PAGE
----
When it comes to planting flowers, establishing seeds and new plants is the hardest step. We recommend choosing a perennial, so you don’t have to fret with planting new blossoms each year. Flowers that can withstand high heat and go through periods of drought will require less maintenance than other flower varieties
Learn more about which plants are beginner-friendly for your flower gardens.
When it comes to grassy lawns and flower gardens, finding pest-resistant plants will allow you to spend less time tending in your yard. If your area is especially prone to a specific kind of pest, opting for a pest-tolerant type of flower or grass will keep this issue at bay from the get-go.
Ornamental grasses have insect-repelling properties and an excellent addition to keep pests in your yard at bay. There are plenty of different pest-resistant types of flowers that you can plant in your yard like Marigold, which has a scent that naturally repels pesky mosquitoes.
When you take care of your lawn and flower garden, the last thing you want is for your plants to become riddled with diseases from pests or insects.
Check out these natural ways to keep pests out of your flower garden.
Watering is one of the most critical requirements, along with sunlight, for plants to thrive. Grass and flowers need an adequate amount of water to undergo photosynthesis and produce food for themselves. Mother nature doesn't usually provide a consistent watering schedule for all plants, so it's essential to keep track of how much hydration your plants are receiving so you can help supplement with manual watering.
Finding out how much water your plants and lawn need isn't tricky, but it does require a bit of research. Depending on the types of flowers and soil you have in your flower bed, you may only need to provide one inch of water every week. Most lawns require one to two inches of water weekly. Sprinkler systems, significantly when automated, can help make the process of watering your plants more accessible.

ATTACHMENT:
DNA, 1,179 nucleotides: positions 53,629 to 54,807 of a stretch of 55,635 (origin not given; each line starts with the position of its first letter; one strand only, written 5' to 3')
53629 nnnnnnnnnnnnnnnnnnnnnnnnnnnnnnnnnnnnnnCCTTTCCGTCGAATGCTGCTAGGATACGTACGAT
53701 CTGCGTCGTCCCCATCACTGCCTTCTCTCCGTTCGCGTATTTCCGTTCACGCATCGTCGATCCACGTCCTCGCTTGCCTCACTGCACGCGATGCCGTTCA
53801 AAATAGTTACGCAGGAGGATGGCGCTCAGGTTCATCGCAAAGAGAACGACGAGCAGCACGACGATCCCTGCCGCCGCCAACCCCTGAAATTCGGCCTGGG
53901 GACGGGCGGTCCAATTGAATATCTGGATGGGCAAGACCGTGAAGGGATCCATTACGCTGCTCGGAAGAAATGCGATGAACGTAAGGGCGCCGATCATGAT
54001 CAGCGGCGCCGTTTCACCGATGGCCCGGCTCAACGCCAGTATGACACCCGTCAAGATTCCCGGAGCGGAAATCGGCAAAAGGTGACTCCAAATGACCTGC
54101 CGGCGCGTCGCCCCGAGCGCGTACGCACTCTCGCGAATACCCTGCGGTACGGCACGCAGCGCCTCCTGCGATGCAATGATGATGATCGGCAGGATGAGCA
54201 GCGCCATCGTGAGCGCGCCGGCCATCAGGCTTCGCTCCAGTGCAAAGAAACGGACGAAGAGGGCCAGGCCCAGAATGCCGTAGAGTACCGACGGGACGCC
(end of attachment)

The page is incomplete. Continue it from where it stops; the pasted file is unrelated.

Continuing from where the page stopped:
When flower gardens and grass do not have enough hydration, they become dried out, their growth slows down, and these plants will ultimately turn brown and die. It's critical to ensure your plants receive not just consistent watering but also the right amount of water, especially in the hot summer months.
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There are many vegetable garden nutrients and supplements to make your garden a success. Be sure to procure your garden fertilizers and composts through a verifiable quality purveyor. The quality of your micronutrients will make all the difference in your vegetable garden and will not only make your vegetables the star of your dinner table but the talk of your whole neighborhood!
Weed removal is not an easy feat. To make this lawn care task less overwhelming, consider breaking up the areas of your lawn into sections and every week tackling one section at a time. A phased approach will make weed removal more manageable. Later on, we will discuss proper weed removal and disposal to prevent further seeding and spread of grass weeds.